Here we have another pouch on the stock of an M1 Carbine, it seems to be about 50/50 and an M1 Thompson with some sort of home made vertical foregrip and a 20 round magazine. It doesn’t seem that the USMC ever much in the way of the 30 round magazines, even in 1945 the 20s show up in most photos. It looks like none have leggings but the rear marine has stuffed his pants into his socks. The same man also has no helmet cover. The famous USMC camo helmet cover was very common in the 2nd and 4th Marine Divisions but bare helmets are not uncommon. This is also one of the few “battle” (looks staged/posed to me) photos to have a camo P42 uniform in it.
Looks like most Marines similar to Saipan ditched their M1941 haversacks in favor of the lighter gas mask bag for personal belongings. Here it looks like every man is wearing the M6 gas mask bag. And again no leggings on any of them. Of note here is the modified BAR spare parts pouch on the M1937 belt. You can also see the Jungle first aid pouch with the M1910/M1924 pouch hung below it.
I wish I could find a higher resolution version of this photo but there is enough here to see that the Marines are using the M6 bag either as a shoulder bag or a knapsack replacement. This carbine stock is bare as well.
I believe this photo is towards the end of the battle or after major operations. This is the only full set of P42 uniform I can find on Tinian. Leggings? Who wears leggings? Most interesting thing to me is that even in 1944 WWI vintage cartridge belts are still being used. The man on the right is also one of the only ones I’ve noticed with the leather helmet liner chin strap looped over the front bill of the helmet.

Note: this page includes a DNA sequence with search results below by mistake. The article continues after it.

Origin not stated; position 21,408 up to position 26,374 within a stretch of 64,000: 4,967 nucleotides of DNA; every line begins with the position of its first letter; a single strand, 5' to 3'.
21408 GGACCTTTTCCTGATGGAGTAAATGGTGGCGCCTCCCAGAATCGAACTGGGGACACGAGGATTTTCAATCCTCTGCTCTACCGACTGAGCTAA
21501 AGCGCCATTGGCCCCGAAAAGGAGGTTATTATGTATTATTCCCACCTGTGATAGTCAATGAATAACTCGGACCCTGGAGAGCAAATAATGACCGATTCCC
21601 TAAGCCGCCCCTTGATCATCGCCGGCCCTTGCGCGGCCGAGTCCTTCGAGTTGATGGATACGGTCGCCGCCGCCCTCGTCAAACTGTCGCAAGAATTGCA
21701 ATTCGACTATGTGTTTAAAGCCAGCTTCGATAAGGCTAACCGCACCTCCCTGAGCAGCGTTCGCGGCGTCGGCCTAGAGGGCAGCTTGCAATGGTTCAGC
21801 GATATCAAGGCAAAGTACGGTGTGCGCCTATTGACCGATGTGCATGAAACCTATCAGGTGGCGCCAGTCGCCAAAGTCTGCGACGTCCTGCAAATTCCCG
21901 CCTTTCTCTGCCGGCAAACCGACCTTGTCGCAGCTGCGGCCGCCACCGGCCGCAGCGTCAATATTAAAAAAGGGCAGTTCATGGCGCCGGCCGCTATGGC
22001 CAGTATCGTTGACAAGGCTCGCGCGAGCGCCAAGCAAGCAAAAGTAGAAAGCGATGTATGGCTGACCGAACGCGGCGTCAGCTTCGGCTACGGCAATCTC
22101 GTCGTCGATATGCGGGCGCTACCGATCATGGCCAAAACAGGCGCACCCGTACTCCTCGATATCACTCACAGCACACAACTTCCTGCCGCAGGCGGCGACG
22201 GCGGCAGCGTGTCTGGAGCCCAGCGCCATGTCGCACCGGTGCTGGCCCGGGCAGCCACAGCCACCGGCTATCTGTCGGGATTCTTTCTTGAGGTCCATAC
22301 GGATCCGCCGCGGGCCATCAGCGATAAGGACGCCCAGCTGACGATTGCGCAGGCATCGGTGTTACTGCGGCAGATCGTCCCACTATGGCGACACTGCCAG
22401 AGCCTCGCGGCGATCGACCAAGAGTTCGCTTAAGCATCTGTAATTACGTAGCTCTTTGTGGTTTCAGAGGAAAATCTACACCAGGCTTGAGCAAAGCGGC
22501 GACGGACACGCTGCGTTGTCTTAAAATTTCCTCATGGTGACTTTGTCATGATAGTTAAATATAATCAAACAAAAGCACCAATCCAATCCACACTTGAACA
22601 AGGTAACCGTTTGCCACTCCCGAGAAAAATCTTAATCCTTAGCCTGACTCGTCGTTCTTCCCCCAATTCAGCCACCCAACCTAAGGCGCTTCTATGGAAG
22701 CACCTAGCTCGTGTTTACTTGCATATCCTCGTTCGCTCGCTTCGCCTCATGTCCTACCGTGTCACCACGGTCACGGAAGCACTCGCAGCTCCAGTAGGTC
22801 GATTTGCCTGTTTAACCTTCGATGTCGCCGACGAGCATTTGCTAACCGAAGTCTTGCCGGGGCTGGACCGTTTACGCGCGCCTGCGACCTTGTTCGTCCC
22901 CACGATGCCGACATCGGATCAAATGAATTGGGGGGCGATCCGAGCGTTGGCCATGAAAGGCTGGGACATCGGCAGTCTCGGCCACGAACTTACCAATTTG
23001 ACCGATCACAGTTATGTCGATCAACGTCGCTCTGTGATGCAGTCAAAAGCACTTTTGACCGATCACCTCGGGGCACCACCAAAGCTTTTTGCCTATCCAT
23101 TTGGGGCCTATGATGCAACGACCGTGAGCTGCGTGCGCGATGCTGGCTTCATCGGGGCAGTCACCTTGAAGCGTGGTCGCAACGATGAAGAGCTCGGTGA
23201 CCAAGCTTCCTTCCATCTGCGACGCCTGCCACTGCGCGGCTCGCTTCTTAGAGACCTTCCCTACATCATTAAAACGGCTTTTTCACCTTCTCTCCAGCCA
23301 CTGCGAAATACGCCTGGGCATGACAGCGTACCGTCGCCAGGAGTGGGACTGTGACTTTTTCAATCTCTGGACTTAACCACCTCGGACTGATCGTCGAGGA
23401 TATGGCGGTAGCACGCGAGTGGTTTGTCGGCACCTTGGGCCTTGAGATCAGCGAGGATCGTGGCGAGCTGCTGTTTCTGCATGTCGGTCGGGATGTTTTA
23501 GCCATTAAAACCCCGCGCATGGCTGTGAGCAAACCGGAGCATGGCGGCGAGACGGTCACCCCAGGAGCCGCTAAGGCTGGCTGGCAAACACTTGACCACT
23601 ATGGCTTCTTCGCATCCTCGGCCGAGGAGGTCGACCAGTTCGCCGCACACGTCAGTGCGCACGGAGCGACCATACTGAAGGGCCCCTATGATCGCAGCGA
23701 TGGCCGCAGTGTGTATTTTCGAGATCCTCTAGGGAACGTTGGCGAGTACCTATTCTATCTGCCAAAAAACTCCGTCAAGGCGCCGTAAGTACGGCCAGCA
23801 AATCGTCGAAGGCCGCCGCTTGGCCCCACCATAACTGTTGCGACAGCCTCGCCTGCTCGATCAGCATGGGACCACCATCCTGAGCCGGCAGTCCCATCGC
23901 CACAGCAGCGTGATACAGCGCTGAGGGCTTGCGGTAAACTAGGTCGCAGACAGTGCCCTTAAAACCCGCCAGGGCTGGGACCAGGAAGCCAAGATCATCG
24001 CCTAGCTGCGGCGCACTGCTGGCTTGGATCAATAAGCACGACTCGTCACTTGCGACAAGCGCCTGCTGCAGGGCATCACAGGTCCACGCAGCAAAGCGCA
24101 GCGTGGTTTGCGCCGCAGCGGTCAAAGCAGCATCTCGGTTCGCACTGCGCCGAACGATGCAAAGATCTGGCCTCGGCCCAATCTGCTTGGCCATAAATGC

I found this clip of Marines unloading on Tinian, unfortunately that was all the caption said so I do not have any information as to what day or what unit. I assume it is some replacements or follow on unit as they look to be casually debarking at a dock. But if you watch closely you can see some pretty neat details in their equipment. The first man off is an officer I assume as he has the M1936 Musette bag. This is the first I’ve seen a regular M1936 used by the USMC, or at least confirmed. It could be that since they USMC first pattern officers bag was essentially the same they just used available Army ones. There is little information out there on the first pattern bags for some reason even though they crop up in a fair amount of photos. I remember reading a long time ago that they were identical to the Army’s M1936 except without the US mark and with slightly longer straps. The next man coming of the landing craft is a Navy Corpsman, identified by his Unit 3 bag. The Unit 3 bag also looks to be camouflaged as well. His M6 gasmask bag is the OD7 variety, I point that out as thinking back on it all the other ones in the photos appear to be the lighter OD3 color. It also looks like both of his canteen covers are the M1910 pattern. There is a green pouch on his left hip that I think might be a second jungle first aid kit. It looks like all of them have their bedrolls wrapped in some kind of rubber material. It’s possible it could be ponchos but I think it may more likely be the gas capes from the M4 masks they’re carrying. A good idea for keeping them dry. Lastly the majority of the helmet covers are green side out.
So there you have it, Tinian is a more basic version of Saipan essentially. No surprise really since the 2nd and 4th just went from one right to the other. One thing that does jump out at me is the lack of shovels. On Saipan most had their M1910 shovels with them and often hooked onto their suspenders in some fashion, where here on Tinian there are few to be seen and none seem to be using their suspenders to carry them. Just an interesting distinguishing feature. Bayonets seem to appear less on Tinian as well. I’m sure there are more details in there to fine. So feel free to comment anything else you find below.